Indictment Alleges More Than $2 Million Embezzled
FORMER HENDERSONVILLE TITLE COMPANY OWNER INDICTED
FOR WIRE AND BANK FRAUD
NASHVILLE, Tenn.– Garry Christopher Forsythe, 40, of Hendersonville, Tennessee, was indicted on January 3, 2013, by a federal grand jury and charged with six counts of wire fraud and three counts of bank fraud, arising from his alleged embezzlement of funds from the Forsythe Title escrow accounts, announced Jerry E. Martin, U.S. Attorney for the Middle District of Tennessee. Forsythe is the former owner and operator of Forsythe Title and Escrow Services, Inc., a real estate closing company and title insurance agent located in Hendersonville, Tennessee.
“This case represents another example of the U.S. Attorney’s Office and the Department of Justice’s ongoing commitment to prosecuting white-collar crime,” said United States Attorney Jerry E. Martin. “Citizens and businesses in the Middle District of Tennessee can be assured that this office, along with our many valued law enforcement partners, stand committed to rooting out and prosecuting such fraud.”
According to the indictment, between December 2000 and January 2008, Forsythe received money from buyers of real properties and from mortgage lenders financing the purchase of the properties for the purpose of closing real estate transactions. Forsythe Title acted as the settlement agent and the money received by Forsythe Title was supposed to be deposited into an escrow account and used to pay only the expenses of closing the particular real estate transaction. However, Forsythe transferred, or caused the funds from the Forsythe Title escrow accounts to be transferred to the Forsythe Title operating account. These funds exceeded the fee income that Forsythe Title legitimately earned from the real estate transactions and were used to cover the operating expenses of Forsythe Title and to pay compensation to Christopher Forsythe.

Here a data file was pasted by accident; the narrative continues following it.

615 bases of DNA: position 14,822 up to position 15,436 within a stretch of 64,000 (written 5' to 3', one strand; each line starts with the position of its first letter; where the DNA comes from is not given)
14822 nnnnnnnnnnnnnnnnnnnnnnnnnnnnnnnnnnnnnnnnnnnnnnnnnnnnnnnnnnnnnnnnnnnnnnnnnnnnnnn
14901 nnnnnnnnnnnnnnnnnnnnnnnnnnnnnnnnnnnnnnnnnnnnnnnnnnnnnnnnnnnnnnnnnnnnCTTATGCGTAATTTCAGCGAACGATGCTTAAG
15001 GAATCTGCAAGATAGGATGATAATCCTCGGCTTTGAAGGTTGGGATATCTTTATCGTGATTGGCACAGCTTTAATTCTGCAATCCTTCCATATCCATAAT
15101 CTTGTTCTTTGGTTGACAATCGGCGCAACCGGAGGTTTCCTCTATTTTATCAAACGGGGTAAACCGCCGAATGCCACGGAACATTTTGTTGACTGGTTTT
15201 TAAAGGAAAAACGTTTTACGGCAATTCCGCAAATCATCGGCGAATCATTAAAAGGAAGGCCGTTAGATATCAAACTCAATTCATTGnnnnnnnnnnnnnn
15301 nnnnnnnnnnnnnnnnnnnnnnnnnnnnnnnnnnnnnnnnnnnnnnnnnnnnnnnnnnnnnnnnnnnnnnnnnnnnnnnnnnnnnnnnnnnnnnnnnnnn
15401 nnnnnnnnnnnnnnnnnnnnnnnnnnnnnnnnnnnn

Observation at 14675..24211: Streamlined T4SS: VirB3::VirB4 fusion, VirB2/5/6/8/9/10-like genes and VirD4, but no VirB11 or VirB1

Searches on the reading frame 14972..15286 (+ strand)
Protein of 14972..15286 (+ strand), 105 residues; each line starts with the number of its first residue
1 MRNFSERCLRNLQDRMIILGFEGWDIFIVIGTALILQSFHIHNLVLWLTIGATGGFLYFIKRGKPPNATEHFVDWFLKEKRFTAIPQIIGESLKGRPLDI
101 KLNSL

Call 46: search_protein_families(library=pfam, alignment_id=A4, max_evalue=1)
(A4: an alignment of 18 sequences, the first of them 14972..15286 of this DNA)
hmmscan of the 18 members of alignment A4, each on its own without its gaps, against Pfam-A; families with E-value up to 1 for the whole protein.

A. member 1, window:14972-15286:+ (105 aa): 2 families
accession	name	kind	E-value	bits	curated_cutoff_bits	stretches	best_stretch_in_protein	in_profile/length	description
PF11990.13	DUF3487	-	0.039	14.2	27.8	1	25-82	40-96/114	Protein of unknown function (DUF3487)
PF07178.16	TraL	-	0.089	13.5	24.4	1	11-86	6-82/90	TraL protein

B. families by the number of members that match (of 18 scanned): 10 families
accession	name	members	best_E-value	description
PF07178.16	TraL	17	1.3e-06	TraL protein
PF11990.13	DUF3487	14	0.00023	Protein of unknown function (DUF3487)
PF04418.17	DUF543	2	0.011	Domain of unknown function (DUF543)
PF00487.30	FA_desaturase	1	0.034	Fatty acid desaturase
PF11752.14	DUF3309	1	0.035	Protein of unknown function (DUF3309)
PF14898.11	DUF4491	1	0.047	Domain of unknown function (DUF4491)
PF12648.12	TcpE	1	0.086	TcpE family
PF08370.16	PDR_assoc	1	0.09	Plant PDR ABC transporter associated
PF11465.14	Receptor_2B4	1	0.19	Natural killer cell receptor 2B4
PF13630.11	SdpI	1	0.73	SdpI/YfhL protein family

The indictment further alleges that Forsythe knew that the total funds in the escrow account were insufficient to cover the total amount of the checks that Forsythe Title was obligated to issue for the real estate transactions that the title company had agreed to close and that the escrow shortages would be concealed by future deposits which would cover previous transactions.
Finally, the indictment alleged that Forsythe failed to disclose to employees of Forsythe Title and to the parties involved in the transactions, that there was a shortage of funds in the Forsythe Title escrow account, and that checks issued to pay the expenses of closing the real estate transactions would be returned by the bank because the escrow account contained insufficient funds to cover all of the checks issued. According to the indictment, Forsythe’s scheme caused losses of approximately $2,249,294.80.
If convicted, Forsythe faces up to 30 years in prison and a $1million fine.
The case was investigated by agents with the IRS-Criminal Investigation and the FBI. The United States is represented by Assistant U.S. Attorney John K. Webb.
An indictment is merely an accusation and is not evidence of guilt. Defendants are presumed innocent unless and until proven guilty in a court of law.